Mass Effect 2 vs Dragon Age: Origins
Posted on 19th Dec 2010 at 11:28 by Clive Webster with 60 comments
To me, almost everything that could be wrong with Dragon Age is, barring catastrophic failure. The graphics look poor, with basic and blocky geometry, low-res textures and too much shininess. While ME2 shares some of these characteristics, it’s less noticeable – sci-fi clothing is meant to be shiny and robots and machinery are meant to be blocky in shape.
The gameplay of Dragon Age falls into the tired format of slogging through lengthy dungeons. I found myself wondering what on Earth I was actually doing at numerous points in each mission, and the only answer I could come up with was ‘it’s a dungeon, crawl through it till you get to the boss at the end.’ This meant the game comprised of slogging across the world, fighting irritating bandits along the way, and then slogging through a dungeon full of the same kind of enemy. Thrilling...
Meanwhile, the missions of ME2 felt more fun and were more varied – the siege of Archangel had different sections that encourage different ways of playing, while Jack’s rescue was a full-on firefight, while Tali’s loyalty mission had a great sense of dread about it. All these missions had a tight focus and felt compelling to play. It’s no coincidence that ME2 is the only game I’ve ever started replaying as soon as I’d finished it (in fact, it’s one of the games I had any interest in re-playing at all).
Even the tone of Dragon Age left me underwhelmed – the buckets of blood that was thrown over everything in sight, and the supposedly tough moral choices. I felt no remorse at killing a demon-infested child, but felt the need to think much more about decisions I made ME2 as I actually cared whether or not I closed off missions or friendships with the characters (even if this is fairly hard, in reality).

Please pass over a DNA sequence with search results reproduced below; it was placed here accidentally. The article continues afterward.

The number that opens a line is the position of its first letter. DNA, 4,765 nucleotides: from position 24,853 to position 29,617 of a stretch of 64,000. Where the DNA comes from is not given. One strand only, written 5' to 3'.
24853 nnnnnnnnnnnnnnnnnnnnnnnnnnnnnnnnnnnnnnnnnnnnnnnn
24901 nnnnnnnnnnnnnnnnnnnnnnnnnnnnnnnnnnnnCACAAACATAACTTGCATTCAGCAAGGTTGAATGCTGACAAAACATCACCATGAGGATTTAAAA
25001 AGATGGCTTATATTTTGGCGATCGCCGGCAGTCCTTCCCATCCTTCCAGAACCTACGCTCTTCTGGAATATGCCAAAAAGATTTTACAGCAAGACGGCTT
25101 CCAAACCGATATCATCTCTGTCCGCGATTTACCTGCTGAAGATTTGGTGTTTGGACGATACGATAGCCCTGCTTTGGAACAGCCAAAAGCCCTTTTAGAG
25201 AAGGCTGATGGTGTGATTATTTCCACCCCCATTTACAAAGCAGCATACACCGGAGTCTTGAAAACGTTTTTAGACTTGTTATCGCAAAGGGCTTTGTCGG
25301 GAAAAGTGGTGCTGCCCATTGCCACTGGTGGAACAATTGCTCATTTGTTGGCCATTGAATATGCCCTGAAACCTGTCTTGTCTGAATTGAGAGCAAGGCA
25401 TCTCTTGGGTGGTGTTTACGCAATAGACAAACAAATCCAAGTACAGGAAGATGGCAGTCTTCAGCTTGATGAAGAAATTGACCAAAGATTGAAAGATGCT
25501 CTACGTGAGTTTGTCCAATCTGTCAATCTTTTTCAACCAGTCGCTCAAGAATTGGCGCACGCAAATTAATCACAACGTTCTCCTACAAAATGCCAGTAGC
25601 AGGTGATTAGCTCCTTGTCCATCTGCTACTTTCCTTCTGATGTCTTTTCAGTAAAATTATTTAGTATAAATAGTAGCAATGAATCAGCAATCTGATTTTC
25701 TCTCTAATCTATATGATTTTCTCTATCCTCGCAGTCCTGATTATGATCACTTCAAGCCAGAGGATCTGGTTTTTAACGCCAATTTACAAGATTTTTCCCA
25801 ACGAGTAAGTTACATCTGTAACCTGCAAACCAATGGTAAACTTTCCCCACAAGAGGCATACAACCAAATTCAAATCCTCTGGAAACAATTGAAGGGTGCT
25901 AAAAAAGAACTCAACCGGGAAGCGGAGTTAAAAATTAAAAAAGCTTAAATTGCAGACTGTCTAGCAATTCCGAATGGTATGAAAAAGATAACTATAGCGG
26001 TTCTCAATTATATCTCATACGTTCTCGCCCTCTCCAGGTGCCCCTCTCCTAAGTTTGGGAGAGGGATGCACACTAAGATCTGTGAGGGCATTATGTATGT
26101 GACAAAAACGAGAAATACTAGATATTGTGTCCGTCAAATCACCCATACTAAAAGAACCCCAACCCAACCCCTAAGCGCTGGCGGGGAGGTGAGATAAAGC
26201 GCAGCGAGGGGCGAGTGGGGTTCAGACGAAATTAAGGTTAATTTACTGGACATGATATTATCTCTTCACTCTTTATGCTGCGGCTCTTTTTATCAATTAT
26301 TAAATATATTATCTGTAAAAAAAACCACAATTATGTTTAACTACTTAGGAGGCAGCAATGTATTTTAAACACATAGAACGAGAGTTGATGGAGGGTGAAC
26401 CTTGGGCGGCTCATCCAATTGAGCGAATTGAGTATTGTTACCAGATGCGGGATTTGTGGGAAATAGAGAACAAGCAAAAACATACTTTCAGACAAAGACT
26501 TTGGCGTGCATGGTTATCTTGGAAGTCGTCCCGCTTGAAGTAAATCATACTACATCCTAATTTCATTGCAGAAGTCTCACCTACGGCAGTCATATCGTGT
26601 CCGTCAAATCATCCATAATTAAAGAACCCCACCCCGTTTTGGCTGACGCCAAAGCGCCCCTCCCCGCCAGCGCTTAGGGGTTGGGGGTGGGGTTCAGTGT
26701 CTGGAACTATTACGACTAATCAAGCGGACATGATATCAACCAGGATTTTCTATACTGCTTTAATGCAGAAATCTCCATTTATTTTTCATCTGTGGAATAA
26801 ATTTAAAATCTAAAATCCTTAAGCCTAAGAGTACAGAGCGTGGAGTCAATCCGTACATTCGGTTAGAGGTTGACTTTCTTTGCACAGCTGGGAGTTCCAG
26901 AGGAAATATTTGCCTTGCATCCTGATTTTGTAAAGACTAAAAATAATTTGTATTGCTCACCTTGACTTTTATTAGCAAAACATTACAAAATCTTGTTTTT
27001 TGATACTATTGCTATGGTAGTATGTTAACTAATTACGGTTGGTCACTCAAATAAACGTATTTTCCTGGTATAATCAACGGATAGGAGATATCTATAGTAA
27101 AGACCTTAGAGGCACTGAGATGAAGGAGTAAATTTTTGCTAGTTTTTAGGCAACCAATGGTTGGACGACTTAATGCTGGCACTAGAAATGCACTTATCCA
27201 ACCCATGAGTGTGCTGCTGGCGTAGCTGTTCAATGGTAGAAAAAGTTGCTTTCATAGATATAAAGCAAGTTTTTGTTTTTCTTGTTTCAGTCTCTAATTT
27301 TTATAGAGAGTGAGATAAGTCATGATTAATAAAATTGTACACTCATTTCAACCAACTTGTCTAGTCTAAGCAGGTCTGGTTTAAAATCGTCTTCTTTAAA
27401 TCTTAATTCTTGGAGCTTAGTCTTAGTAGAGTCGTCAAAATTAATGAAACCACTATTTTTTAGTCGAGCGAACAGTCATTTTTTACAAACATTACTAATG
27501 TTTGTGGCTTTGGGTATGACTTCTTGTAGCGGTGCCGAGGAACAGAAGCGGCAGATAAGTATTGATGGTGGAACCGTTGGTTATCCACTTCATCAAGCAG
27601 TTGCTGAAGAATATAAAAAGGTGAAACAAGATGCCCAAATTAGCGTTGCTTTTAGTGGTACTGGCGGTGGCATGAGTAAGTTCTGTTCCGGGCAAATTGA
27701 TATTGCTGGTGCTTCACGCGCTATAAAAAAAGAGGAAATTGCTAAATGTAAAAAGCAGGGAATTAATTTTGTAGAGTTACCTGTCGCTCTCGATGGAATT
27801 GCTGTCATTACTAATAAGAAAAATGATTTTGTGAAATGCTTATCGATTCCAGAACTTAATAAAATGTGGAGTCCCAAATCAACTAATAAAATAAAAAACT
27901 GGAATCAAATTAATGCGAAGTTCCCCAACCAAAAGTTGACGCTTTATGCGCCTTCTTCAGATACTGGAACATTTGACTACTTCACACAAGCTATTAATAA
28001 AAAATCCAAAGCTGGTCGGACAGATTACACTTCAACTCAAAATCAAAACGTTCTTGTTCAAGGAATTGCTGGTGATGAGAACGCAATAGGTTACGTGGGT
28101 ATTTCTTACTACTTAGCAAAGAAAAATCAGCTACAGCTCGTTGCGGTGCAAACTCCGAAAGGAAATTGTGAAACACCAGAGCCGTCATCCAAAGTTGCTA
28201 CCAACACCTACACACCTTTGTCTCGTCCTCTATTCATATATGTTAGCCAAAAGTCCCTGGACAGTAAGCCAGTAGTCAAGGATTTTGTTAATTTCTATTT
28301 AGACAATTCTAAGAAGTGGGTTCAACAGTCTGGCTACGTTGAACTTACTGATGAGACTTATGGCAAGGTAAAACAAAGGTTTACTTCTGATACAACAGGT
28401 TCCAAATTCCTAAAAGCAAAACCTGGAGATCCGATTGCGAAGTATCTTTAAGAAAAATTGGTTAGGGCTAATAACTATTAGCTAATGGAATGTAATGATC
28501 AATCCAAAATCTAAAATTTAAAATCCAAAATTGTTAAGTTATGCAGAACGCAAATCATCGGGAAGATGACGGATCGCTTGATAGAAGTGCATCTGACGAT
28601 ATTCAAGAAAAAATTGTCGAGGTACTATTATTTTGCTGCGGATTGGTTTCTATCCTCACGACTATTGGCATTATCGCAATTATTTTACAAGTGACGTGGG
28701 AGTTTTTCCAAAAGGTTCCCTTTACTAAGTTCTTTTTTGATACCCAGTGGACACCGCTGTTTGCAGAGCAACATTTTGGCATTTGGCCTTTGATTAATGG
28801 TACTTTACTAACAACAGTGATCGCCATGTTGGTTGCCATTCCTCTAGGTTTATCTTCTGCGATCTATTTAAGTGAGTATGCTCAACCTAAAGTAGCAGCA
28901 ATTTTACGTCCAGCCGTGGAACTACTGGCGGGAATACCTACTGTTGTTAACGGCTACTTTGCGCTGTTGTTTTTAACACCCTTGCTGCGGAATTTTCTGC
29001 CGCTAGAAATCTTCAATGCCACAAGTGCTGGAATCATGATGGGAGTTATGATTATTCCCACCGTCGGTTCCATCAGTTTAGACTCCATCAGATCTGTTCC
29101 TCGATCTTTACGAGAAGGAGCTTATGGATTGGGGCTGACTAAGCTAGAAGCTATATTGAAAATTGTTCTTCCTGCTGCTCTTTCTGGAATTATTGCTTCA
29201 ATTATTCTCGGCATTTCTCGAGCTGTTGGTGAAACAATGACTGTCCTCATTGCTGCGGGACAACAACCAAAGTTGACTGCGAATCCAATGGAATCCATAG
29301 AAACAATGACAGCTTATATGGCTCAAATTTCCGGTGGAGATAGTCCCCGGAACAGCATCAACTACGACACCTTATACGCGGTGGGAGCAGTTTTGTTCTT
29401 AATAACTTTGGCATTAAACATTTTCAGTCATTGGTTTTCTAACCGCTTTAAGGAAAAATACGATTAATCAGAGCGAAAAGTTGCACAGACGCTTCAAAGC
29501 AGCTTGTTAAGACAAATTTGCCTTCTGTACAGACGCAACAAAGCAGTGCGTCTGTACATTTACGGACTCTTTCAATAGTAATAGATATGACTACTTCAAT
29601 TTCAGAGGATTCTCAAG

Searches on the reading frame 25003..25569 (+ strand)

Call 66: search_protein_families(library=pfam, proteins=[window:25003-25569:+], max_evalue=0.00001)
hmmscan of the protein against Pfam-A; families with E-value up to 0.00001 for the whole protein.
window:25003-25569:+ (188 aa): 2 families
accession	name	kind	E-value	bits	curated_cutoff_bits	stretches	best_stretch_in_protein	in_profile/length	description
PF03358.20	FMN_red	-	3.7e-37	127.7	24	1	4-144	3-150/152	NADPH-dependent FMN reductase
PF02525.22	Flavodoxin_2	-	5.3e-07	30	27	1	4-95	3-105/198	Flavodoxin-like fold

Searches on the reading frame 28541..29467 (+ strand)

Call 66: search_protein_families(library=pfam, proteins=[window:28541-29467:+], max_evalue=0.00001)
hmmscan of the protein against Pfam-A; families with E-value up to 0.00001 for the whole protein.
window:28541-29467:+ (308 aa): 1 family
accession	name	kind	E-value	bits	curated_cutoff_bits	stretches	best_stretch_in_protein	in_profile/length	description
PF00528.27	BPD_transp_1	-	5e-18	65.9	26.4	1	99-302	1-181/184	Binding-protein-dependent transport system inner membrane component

It’s baffling that Ferelden felt so tired when the galaxy of ME2 feels so fresh and interesting, but if you’re going to use the same old stereotypes (Dwarves are miners, Elves are fey and aloof and so on) and only mix in some generic ideas of world cataclysm, that’s the inevitable result. A hodgepodge of the blandest parts of Robert Jordan and Tolkien is hardly the way to go for a brand new game world; I’d like to recommend that the next time Bioware looks to do a fantasy game it puts Steven Erikson, George R.R. Martin and Glen Cook on the required reading list before writing a word.